Tam Trails, Plus
Get maps, photos, and GPS data for Mt. Tam hikes—and 58 other treks within an hour of San Francisco—at backpacker.com/hikes/sfo.
You don’t need a million-dollar penthouse to savor the best view in San Francisco. Just hike to Mt. Tam, as locals call this iconic peak. Twenty miles north of the city, it’s the centerpiece of a 6,300-acre pocket of undeveloped woodland, lakes, and open meadows laced with more than 50 miles of trail and capped by one of the best views on the West Coast: a 360-degree panorama of the mighty Pacific, San Francisco Bay, and, on a clear day, the Sierra Nevada a couple hundred miles to the east. But the view isn’t even its best feature. What is: the opportunity for a real wilderness experience amidst redwood forests, grasslands, and rugged coast within minutes of one of the most densely populated areas of the country.
With a road to the summit, the top can get busy, but you can nab the same view from its uncrowded ridges on this stout 14.8-mile out-and-back. From the Dipsea trailhead in Mill Valley, climb 671 stairs into the heart of Mt. Tamalpais State Park. Continue under a canopy of coast redwoods paralleling Muir Redwoods National Monument. From here, the trail climbs steadily to Windy Gap before losing elevation to the base of Cardiac Hill. This long (and aptly named) climb tops out at 1,360 feet, where views of Stinson Beach and the Pacific open up.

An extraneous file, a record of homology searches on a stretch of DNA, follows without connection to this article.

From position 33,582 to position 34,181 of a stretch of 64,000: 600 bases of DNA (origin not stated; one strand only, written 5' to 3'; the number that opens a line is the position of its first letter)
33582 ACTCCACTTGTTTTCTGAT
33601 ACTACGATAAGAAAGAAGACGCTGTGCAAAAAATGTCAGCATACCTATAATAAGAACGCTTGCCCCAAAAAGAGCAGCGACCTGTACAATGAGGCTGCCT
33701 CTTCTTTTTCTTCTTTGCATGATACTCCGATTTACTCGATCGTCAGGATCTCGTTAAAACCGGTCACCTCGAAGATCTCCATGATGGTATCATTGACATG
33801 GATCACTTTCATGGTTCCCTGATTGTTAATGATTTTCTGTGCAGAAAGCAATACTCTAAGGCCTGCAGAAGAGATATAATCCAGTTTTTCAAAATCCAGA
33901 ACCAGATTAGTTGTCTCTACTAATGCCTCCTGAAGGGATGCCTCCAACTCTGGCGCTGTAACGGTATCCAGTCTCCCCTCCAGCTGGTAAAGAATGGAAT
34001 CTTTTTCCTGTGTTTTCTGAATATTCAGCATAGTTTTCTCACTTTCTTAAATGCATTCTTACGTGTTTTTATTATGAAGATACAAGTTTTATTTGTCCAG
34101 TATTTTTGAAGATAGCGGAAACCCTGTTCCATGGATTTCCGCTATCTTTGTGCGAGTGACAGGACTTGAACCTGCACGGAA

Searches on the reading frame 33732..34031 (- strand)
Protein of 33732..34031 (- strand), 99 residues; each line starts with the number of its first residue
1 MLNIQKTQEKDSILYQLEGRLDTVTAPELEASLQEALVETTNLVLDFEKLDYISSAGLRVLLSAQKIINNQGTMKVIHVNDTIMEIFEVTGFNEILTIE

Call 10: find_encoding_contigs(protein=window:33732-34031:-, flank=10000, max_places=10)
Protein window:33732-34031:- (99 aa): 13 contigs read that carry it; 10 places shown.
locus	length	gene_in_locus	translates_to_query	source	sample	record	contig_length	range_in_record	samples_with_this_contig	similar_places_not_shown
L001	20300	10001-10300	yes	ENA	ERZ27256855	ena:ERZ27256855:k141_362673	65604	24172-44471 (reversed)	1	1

Enjoy a gradual downhill to Stinson Beach and its perfect arc of soft sand (picnic, anyone?), then retrace your steps. Just before reaching the trailhead, sidehike .7 mile on the narrow Sun Trail to a paved path leading to the Alpine Tourist Club, built in 1914 by German immigrants.This private club opens its outdoor beer garden on weekends until 5 p.m.
Welcome to fat-tire ground zero. Locals love linking Samuel P. Taylor State Park and Loma Alta Open Space Preserve via the Bay Area Ridge Trail for 10.6 miles of fast singletrack and killer scenery.
Download Tom Harrison’s Mt. Tam map to your iPhone ($5, apple.com). It’s as detailed as the paper version—and cheaper.
Hawk Camp Campground in the Marin Headlands is centralized for hiking and biking. It’s a 2.7-mile hike or ride on the Bobcat Trail from Bunker Road. Free. (415) 331-1540, nps.gov/goga